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Biopesticide could defeat insecticide resistance in bed bugs

March 23, 2017 Pennsylvania State University

UNIVERSITY PARK, Pa. — A fungal biopesticide that shows promise for the control of bed bugs is highly effective even against bedbug populations that are insecticide resistant, according to research conducted by scientists at Penn State and North Carolina State universities. Read more about: Biopesticide could defeat insecticide resistance in bed bugs

Contact: Chuck Gill, 814-863-2713, cdg5@psu.edu

Big-game jitters: Coyotes no match for wolves' hunting prowess

March 22, 2017 University of Nebraska-Lincoln

John Benson and colleagues provide evidence that while the eastern coyote has taken the eastern wolf's place at the top of some North American food chains, it hunts moose and other large prey far less frequently -- leaving an ecological niche vacant. Read more about: Big-game jitters: Coyotes no match for wolves' hunting prowess

Contact: John Benson, 402-472-3471, jbenson22@unl.edu

Nebraska part of national research initiative to improve cover crops

March 22, 2017 University of Nebraska-Lincoln

The University of Nebraska-Lincoln is part of a $6.6 million research initiative to promote soil health through the development and adoption of new cover crops across the United States. Read more about: Nebraska part of national research initiative to improve cover crops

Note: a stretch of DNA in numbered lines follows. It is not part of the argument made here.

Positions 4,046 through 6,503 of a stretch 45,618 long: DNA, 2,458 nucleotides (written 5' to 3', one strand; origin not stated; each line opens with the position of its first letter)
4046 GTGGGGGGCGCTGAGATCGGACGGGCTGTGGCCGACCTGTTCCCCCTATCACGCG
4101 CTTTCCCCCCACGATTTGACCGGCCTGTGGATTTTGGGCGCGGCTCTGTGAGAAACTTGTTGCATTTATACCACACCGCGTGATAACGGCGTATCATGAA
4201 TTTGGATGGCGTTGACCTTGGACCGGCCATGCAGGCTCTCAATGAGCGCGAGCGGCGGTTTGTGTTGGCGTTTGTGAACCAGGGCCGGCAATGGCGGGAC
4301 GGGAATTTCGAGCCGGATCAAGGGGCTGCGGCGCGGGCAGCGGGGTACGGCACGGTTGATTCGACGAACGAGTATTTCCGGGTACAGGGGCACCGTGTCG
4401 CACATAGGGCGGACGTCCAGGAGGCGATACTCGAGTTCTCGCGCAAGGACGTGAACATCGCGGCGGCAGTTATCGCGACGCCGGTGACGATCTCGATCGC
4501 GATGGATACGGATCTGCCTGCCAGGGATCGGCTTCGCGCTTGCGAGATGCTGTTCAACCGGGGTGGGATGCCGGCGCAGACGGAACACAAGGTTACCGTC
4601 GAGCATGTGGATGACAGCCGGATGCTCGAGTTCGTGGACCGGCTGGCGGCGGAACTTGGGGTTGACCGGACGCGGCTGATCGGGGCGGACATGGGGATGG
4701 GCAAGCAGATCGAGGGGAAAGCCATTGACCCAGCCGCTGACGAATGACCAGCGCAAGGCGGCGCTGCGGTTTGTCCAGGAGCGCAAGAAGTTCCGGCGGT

Contact: John Guretzky, 402-472-1516, jguretzky2@unl.edu

Frequent dining out may lead to food budget-busting behaviors

March 21, 2017 Pennsylvania State University

UNIVERSITY PARK, Pa. — People who frequently dine out —including workers who often eat out for lunch — may struggle to maintain control of their food budget, according to a Penn State researcher. Read more about: Frequent dining out may lead to food budget-busting behaviors

Contact: Matt Swayne, 814-865-9481, mls29@psu.edu

Study examines how, why adolescence halts girls' interest in science

March 21, 2017 University of Nebraska-Lincoln

Past research has shown that enthusiasm for science is the same for girls and boys until a drop among females between fourth and eighth grades. Sociologists at Nebraska took a closer look at why this happens. Read more about: Study examines how, why adolescence halts girls' interest in science

Contact: Robin Gauthier, 402-318-7145, ggauthier3@unl.edu

Does Mars have rings? Not right now, but maybe one day

March 20, 2017 Purdue University

As children, we learned about our solar system’s planets by certain characteristics — Jupiter is the largest, Saturn has rings, Mercury is closest to the sun. Mars is red, but it’s possible that one of our closest neighbors also had rings at one point and may have them again someday. That’s the theory put forth by Purdue scientists, whose findings were published in the journal Nature Geoscience. Read more about: Does Mars have rings? Not right now, but maybe one day

Contact: Brian Wallheimer, 765-532-0233, brian.wallheimer@gmail.com

Chicago’s red-light camera program has significant safety benefits

March 20, 2017 Northwestern University